But Kenya Kwanza has insisted that President Ruto beat Mr Odinga fair and square, pointing out that the victory was even upheld by the Supreme Court.
They have also dismissed the ODM leader's whistleblower results, which he claims gave him victory after he polled 8,170,355 votes (57.53 per cent) against President Ruto's 5,915,973 votes (41.66 per cent).
The former Prime Minister's push for an audit of the Independent Electoral and Boundaries Commission (IEBC) servers used in last year's presidential election also appears to be a non-starter after Kenya Kwanza declined to discuss it during the inter-party talks.
President Ruto argues that Kenya set a new standard in election management last year by providing a “secure, freely accessible public portal that accurately and faithfully transmitted the vote tallies, allowing Kenyans to compare and verify the tallies and ascertain the results”.
Mr Odinga's supporters are also yet to receive an update on his secession threats and petition to the ICC against police officers he accused of brutalising his supporters during anti-government protests in March.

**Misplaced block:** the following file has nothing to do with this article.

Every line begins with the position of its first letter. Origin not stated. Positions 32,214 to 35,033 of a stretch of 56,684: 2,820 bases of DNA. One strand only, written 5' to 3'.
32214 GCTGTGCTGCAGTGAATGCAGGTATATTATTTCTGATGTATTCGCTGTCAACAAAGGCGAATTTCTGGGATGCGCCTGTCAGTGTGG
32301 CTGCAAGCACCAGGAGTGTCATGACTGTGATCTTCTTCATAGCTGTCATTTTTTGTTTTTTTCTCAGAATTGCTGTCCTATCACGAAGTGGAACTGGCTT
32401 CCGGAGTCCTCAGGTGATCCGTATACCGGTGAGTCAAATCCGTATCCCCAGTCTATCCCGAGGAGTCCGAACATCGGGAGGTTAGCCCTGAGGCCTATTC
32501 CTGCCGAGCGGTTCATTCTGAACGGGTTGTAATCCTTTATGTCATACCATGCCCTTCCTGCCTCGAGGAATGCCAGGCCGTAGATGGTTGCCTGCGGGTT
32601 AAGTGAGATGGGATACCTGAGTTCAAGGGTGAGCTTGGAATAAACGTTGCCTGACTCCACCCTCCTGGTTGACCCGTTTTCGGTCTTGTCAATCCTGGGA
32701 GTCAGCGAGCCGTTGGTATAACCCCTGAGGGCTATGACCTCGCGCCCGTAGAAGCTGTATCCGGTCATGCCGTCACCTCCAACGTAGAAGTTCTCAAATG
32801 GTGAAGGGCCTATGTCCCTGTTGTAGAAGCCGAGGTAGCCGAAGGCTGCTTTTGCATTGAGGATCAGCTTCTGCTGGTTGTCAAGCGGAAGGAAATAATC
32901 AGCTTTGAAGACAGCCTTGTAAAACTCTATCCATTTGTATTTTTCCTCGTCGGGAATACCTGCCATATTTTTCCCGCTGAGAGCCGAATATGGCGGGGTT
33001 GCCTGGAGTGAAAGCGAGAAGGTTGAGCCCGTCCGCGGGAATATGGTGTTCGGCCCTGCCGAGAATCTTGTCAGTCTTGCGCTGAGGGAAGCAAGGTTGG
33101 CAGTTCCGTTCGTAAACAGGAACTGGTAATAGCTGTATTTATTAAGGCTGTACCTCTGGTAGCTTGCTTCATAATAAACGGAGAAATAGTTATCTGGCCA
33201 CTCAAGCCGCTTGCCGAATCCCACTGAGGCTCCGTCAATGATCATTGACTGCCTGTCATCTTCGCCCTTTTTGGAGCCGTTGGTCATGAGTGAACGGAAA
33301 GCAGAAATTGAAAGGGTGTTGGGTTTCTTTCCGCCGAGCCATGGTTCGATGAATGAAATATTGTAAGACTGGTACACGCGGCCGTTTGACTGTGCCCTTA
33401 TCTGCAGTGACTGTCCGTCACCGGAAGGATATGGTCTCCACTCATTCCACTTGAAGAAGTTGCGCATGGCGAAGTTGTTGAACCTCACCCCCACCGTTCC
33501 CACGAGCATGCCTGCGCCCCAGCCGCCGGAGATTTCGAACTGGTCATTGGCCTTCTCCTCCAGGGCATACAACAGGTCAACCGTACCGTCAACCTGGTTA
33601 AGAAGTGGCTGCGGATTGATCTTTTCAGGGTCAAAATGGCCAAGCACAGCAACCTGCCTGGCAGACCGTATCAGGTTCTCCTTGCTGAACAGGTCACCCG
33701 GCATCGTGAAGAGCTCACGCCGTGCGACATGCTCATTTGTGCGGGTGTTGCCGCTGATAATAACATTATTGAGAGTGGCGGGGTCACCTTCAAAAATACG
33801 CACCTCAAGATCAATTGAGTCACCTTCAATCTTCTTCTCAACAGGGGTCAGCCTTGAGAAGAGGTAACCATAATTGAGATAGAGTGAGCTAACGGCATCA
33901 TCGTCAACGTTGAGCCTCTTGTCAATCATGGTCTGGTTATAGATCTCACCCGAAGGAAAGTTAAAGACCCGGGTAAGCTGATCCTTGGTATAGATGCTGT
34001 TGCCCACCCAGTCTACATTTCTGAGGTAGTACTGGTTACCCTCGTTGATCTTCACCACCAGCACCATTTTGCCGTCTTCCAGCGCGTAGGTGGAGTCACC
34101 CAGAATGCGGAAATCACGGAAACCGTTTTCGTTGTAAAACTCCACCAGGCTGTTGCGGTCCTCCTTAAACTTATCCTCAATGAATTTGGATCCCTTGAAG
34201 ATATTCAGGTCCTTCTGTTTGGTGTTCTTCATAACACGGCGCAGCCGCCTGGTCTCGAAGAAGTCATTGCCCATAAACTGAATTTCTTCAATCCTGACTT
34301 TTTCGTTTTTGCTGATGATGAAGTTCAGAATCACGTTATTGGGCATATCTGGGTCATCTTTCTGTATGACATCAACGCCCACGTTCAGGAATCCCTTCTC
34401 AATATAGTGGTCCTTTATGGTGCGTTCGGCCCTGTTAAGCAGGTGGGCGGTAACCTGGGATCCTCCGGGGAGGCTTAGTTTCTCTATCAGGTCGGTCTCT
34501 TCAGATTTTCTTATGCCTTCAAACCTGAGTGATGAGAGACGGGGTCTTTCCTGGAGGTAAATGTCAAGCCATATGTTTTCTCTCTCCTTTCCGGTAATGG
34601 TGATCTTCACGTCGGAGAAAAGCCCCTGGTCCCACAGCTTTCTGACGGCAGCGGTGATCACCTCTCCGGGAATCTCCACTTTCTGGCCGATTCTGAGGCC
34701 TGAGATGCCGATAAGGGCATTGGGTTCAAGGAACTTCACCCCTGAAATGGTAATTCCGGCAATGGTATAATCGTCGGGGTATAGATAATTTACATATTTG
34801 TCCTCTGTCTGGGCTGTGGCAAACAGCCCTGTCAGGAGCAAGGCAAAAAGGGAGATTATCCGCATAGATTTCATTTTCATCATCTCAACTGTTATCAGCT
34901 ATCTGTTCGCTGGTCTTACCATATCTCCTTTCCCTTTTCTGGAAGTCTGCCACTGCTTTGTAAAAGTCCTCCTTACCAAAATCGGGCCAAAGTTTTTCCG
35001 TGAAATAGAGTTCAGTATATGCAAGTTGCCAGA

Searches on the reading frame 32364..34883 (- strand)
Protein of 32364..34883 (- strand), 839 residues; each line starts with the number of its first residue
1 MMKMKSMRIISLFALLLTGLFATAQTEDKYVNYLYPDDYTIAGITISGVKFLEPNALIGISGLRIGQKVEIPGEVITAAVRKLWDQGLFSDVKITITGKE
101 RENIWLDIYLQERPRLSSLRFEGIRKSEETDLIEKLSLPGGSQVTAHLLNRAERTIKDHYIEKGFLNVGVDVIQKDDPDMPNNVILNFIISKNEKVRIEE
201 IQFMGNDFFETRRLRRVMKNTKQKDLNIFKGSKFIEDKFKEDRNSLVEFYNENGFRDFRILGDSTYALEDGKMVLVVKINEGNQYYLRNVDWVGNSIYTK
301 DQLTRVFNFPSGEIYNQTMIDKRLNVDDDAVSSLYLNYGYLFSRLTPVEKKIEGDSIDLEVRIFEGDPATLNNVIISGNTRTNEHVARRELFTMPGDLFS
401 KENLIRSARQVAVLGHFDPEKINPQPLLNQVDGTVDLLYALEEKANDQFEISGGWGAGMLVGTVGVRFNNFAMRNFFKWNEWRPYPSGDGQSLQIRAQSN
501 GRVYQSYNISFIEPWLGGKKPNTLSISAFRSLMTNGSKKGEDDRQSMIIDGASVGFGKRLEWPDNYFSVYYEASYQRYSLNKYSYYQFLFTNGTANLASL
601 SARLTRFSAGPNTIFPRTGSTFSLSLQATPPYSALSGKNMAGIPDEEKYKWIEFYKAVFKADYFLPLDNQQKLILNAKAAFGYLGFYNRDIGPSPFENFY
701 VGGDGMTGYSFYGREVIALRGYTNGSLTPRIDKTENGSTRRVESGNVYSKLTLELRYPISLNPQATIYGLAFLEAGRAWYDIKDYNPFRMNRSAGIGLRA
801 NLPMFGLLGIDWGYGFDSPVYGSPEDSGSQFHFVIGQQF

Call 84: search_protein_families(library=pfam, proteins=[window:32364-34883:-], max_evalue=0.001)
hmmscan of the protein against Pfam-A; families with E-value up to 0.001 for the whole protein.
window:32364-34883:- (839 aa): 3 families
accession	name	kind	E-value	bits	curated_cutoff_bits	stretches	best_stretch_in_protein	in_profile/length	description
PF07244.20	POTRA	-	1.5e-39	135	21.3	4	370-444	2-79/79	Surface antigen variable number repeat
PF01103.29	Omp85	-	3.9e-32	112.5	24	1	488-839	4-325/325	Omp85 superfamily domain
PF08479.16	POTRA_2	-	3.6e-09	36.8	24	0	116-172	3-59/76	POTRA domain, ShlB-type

The opposition had asked the ICC to investigate the allegations after three of its supporters were shot dead and Mr Odinga's motorcade was attacked by police.
On secession, Mr Odinga argues that Deputy President Rigathi Gachagua's assertions likening Kenya to a limited liability company with shareholders discriminated against those who did not vote for Kenya Kwanza.
Political pundits argue that President Ruto has developed a solid strategy backed by grassroots infrastructure to guarantee victory.
"Mr Odinga did not bother to deploy an agile last mile strategy. He relied only on former President Kenyatta and hope. President Kenyatta did not deliver and hope melted like cold cheese on a hot knife," adds Mr Mokua.
He argues that Mr Odinga's political trajectory is rooted in his ability to inflict pain and deliver joy.
"That is why he is called an enigma. The majority of Kenyans don't understand Mr Odinga and can't predict his moves."
"However, this ability has been significantly reduced."
Mr Odinga is also hoping to use the stalled inter-party talks to push out his party's rebel MPs and force a by-election, an idea that is also likely to hit a snag.